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Dealing with Scoliosis: The Foot Chronicles

From the very moment I was diagnosed with scoliosis (back in high school) two things were knocked into my head. One, that I should get used to the constant pain and inability to stand straight, and two, that I should forget about wearing high heels. It really didn’t bother me much, not being able to wear heels, and as I’ve always been a “tall girl” and was going through a sort of tomboyish phase (can’t be a real tomboy if you’re not sporty), I turned my attention to sneakers. 

I remember my mom’s constant battles to get me to wear flat granny shoes (which I considered to be school marmish) and out of the jeans, baggy shirts and sneakers combo.  Even when she could get me into a sexy spaghetti top, I’d pull on a pair of baggy jeans and one of my brothers’ or dad’s long sleeved shirts to cover the top.  My entire university education was spent battling my mother on what to wear (as a proper young lady).

Eventually, I hit a phase where I said “screw you” to my orthopedic surgeons and chiropractors/ physiotherapists. I’d finally reached the point when my feminine instincts rolled in and I wanted to look as glamorous as the next chic. So I began my heel collection. It’s nothing much, I assure you and consists mainly of peep toe pumps and sandals. It didn’t take long for me to realise one thing though, the docs and all were right: I can’t wear my gorgeous heels for too long or I end up spending days laid out in bed with heating pads and liniment to keep me company. My solution? Carrying around a pair of flat slippers or in recent years, comfortable flats.

No not these

You know, like these? They’re beautiful and not marmish at all!

These are so comfy!  And fit easily under my seat in the car (or in my handbag) and on those days where I can’t deal with the woes of a high heel but have one problem.  Unlike my sneakers where I wear socks which absorb any sweat off my feet (I live in Africa, people), my flats are impossible to wear stockings with. They are simply cut too low to accommodate them. What makes it worse is, they do not come with removable inlays.  As embarrassing as this is to confess, my ultra comfortable shoes have plagued me with one problem.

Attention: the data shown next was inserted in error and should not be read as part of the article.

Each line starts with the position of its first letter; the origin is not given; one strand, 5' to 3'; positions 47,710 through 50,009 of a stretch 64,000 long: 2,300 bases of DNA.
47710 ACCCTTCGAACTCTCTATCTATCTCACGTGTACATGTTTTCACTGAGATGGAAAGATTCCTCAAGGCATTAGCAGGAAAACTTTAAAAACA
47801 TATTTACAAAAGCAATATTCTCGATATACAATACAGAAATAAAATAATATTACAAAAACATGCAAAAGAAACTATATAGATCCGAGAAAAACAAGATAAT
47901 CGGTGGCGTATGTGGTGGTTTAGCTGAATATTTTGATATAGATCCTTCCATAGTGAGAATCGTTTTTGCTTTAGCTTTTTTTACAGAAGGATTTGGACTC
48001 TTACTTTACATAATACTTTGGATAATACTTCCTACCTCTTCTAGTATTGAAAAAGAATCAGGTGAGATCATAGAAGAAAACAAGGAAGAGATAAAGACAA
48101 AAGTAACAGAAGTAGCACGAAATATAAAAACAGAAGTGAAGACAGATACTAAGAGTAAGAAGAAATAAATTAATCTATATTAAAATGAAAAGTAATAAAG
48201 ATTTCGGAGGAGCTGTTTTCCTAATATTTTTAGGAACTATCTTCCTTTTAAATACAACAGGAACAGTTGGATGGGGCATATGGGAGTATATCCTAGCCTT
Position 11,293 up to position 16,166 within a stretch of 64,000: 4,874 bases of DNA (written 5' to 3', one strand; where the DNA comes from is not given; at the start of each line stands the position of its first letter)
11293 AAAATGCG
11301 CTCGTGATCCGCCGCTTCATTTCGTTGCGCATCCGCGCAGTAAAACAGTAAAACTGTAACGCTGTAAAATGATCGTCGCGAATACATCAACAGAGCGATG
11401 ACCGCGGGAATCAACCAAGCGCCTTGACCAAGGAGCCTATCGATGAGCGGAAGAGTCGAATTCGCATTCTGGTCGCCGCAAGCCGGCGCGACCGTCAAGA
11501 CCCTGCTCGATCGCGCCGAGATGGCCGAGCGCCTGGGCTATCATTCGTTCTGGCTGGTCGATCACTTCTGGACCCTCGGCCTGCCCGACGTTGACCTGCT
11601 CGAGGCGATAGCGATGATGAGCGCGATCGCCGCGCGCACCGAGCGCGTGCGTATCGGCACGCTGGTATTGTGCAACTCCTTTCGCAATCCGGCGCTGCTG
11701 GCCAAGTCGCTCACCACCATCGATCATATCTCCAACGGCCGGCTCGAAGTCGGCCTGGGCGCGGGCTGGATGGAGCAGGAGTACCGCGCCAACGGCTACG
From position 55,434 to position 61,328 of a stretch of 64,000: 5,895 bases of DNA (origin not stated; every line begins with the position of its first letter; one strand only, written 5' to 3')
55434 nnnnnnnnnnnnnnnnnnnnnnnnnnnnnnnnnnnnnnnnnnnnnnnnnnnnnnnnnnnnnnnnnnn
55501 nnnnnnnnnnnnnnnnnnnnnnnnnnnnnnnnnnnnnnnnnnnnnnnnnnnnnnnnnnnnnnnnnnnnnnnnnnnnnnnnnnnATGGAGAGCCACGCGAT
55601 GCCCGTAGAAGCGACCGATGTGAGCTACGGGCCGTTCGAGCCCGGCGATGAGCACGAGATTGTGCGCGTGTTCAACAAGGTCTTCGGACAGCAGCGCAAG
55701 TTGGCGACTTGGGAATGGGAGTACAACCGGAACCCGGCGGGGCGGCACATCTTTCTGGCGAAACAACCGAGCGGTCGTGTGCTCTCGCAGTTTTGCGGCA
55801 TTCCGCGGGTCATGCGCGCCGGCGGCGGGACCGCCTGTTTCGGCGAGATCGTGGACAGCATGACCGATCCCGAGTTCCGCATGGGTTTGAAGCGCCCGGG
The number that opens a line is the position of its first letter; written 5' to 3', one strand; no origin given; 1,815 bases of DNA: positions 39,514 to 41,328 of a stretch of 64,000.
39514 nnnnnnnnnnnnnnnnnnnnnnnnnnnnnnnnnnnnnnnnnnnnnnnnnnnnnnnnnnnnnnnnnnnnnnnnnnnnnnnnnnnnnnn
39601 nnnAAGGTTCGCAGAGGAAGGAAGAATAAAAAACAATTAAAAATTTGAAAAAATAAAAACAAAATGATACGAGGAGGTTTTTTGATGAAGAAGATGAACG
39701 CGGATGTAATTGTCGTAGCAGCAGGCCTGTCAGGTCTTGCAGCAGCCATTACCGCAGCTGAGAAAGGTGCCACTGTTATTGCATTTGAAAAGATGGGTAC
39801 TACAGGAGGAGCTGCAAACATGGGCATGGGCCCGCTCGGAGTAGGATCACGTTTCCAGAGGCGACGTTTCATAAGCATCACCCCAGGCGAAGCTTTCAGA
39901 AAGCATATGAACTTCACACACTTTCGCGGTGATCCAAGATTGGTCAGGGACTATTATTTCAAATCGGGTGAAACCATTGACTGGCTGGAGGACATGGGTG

I can’t clean the bloody things!!!

There.  I’ve said it. I have found it impossible to care for my flats.  I’m not the only one with this problem.  Yes, I’ve aired them  like I air my sneakers but they do not smell like new shoes anymore.  I am told the slightly vinegar-ish smell is normal for leather shoes but I refuse to wear shoes that I cannot clean!!! My feet smell absolutely fine. They smell nothing like the shoes do.  The second my feet are out of them, they smell fine.  I’ve had a shoe maker remove the insoles so I could scrub them without ruining the shoes.  I have to agree that the smell isn’t bad but the thing is I’ve never had this problem with sneakers! To me, it’s simple.  Shoes are shoes. Canvas may breathe differently from leather but I simply refuse to accept something that isn’t natural to me, especially when none of my leather heels have this effect.

So I set out to do two things.  Learn how to avoid or minimize my back pain when wearing heels and also how to take care of my troublesome flats. I discovered the following:

  1. Ultra Low Foot liners by Minicci 
  2. The Proper Way to Walk in Heels 
  3. How to take care of flats the Daixy way.

I adore the foot liners.  They are low enough that they do not show when I put on my flats and  thick enough to absorb any moisture that my feet my produce.  Even better, they are machine washable for those days when I’m feeling too lazy to do anything by hand.